What Is My Wife Entitled to if We Divorce?

“I’m thinking about getting divorced. What is my wife entitled to?” The answer depends on where you live. Most community property states distribute marital property 50/50 between the two parties. Each person gets to keep any separate (not marital) property. Equitable distribution states divide all assets and income accumulated throughout the marriage in an equitable manner. However, this does not necessarily mean equal distribution.

I'm thinking of getting divorced. What is my wife entitled to? The answer may depend on where you live.

Divorce and Financial Issues: What is My Entitlement?

During the divorce process, couples must discuss and resolve three financial issues:

  • Child support
  • Spousal support or alimony
  • Distribution of marital debts and assets, depending upon the state—community property or equitable distribution
Child Support

Ideally, child support provides enough money to prevent your children from suffering financially. However, reaching an agreement poses challenges. Most states have guidelines for child support. However, online child support calculators usually show only the minimum amounts allowable by law. As a result, they may not reflect your individual situation.

States may use different methodology to calculate child support. The courts determine child support based on one of three models:

  1. Income-sharing model
  2. Income-percentage-of-obligor guidelines model
  3. Melson formula (only in Delaware, Montana, and Hawaii)

Raising children requires sufficient income to cover extraordinary expenses not included in the child support guidelines. These may include any or all the following:

  • Daycare costs
  • Summer camp
  • Back-to-school shopping
  • In-school and after-school activities (band and orchestra sports, clubs)
  • School special events (dances or prom)
  • Computers necessary for school or college
  • College expenses
  • Dental expenses such as braces
  • Auto insurance for a minor with a license
  • Mobile phone service
Alimony or Spousal Support

Discussions regarding spousal support or alimony often result in contentious arguments. In the United States, all states allow for alimony, although no standard formula exists for calculating amounts. Most legal practitioners subscribe to the idea that both husband and wife are entitled to maintain the lifestyles they enjoyed as a couple. Make sure your agreement does not allow one of you to live in luxury while the other struggles to make ends meet.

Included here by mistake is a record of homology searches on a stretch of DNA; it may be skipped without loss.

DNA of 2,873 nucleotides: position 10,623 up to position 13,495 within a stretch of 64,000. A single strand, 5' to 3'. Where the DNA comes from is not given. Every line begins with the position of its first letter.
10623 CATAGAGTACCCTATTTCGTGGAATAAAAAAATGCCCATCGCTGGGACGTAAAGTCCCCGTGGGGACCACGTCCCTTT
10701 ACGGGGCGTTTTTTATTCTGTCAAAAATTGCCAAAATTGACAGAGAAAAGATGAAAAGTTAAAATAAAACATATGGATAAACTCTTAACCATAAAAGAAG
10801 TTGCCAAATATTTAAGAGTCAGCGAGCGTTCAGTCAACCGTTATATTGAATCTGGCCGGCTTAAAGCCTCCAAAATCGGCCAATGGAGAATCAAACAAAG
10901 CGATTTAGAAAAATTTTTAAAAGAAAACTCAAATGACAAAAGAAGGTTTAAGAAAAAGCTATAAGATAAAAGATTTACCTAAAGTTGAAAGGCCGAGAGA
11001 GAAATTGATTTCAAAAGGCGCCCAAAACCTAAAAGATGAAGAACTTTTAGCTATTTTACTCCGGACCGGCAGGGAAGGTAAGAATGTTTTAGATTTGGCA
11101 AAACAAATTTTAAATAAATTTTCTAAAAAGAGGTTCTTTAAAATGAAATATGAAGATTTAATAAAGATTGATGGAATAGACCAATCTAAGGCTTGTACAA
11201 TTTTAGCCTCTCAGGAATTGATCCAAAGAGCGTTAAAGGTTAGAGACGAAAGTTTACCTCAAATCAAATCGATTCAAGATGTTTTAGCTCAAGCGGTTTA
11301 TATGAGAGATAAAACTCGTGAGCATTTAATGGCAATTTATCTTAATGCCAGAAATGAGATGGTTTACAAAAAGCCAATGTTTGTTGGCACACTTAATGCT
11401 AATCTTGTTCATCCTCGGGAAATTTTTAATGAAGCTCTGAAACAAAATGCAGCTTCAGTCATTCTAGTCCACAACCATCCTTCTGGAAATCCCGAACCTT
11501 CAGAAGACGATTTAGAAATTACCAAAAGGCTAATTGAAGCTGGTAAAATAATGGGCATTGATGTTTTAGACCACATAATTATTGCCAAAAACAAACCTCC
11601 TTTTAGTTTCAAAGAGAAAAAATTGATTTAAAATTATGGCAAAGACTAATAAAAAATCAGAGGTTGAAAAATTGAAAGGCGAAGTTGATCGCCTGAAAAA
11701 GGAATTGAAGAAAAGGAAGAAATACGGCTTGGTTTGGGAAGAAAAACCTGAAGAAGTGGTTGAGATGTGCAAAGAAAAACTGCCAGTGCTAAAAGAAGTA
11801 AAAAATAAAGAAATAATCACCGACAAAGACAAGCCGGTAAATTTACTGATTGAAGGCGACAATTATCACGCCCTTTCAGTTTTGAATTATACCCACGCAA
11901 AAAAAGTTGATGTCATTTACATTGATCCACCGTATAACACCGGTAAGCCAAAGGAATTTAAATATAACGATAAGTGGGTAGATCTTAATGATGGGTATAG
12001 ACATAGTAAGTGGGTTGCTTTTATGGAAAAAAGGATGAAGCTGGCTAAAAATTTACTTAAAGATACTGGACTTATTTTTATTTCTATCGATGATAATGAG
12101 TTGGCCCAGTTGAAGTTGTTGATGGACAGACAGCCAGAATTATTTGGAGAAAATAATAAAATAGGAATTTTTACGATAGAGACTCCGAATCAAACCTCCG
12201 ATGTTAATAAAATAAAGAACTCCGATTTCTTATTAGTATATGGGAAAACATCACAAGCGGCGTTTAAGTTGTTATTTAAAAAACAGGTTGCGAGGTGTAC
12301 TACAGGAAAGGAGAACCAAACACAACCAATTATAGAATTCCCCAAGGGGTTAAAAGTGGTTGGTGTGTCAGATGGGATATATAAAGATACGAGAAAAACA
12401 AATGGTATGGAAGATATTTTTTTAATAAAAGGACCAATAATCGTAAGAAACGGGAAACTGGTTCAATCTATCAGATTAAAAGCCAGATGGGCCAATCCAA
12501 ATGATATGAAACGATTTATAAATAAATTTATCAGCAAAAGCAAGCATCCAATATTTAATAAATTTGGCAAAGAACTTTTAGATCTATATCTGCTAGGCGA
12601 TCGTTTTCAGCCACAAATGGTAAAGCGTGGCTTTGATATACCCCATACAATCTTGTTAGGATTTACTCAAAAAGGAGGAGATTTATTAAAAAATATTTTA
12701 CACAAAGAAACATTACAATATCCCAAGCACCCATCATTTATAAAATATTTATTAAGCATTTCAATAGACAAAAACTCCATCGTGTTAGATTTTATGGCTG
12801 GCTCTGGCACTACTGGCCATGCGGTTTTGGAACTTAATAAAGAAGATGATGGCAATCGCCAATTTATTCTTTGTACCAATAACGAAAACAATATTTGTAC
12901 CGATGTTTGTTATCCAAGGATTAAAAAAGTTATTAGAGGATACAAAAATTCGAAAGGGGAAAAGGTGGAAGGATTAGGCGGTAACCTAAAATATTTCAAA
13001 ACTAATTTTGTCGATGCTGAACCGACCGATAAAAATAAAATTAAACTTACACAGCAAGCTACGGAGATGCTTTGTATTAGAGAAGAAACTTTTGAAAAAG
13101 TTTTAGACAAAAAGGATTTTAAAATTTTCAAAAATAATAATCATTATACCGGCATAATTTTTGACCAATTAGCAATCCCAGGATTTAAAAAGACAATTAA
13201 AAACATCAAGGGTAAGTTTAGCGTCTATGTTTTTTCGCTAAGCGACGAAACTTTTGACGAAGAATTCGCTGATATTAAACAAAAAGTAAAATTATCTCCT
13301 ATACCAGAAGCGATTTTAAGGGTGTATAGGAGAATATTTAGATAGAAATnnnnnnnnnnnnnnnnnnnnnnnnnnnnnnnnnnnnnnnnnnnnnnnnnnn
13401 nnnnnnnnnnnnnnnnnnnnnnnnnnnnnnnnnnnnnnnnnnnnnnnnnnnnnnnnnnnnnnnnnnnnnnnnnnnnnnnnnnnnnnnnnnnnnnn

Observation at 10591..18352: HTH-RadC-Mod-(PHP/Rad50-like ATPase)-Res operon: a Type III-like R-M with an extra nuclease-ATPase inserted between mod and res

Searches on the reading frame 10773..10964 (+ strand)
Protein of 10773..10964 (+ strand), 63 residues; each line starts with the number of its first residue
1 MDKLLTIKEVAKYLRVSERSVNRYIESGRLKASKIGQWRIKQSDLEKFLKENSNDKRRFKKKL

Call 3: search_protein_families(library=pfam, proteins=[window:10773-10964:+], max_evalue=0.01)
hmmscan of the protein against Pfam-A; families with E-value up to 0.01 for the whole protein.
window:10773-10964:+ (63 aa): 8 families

Division of Marital Debt and Assets

Little guidance exists regarding the distribution of marital assets and debts. Forty-one of 50 states use equitable distribution, a process allowing the parties to reach mutual agreements they believe are fair. This does not necessarily mean equal distribution. Even in the nine community property states, couples are entitled to decide for themselves who gets which marital assets and debts.

Repossession Laws of states
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Equal Access to the Children

Gone are the days when the courts would automatically award women full custody of the children. Fathers had little right to protest the decision. Most states today favor joint custody, either legal or physical. Physical joint custody may not always be possible. The divorce lawyers can work out a schedule that provides the ex-spouse to remain involved in their children’s lives. When joint physical custody is not possible, the couple may opt for joint legal. The agreement defines when and how often the children will spend time with the non-custodial parent.

Fair Treatment

Your wife is entitled to fair treatment when it comes to both monetary and non-monetary aspects of the divorce. She should not have to fight for basic rights such as: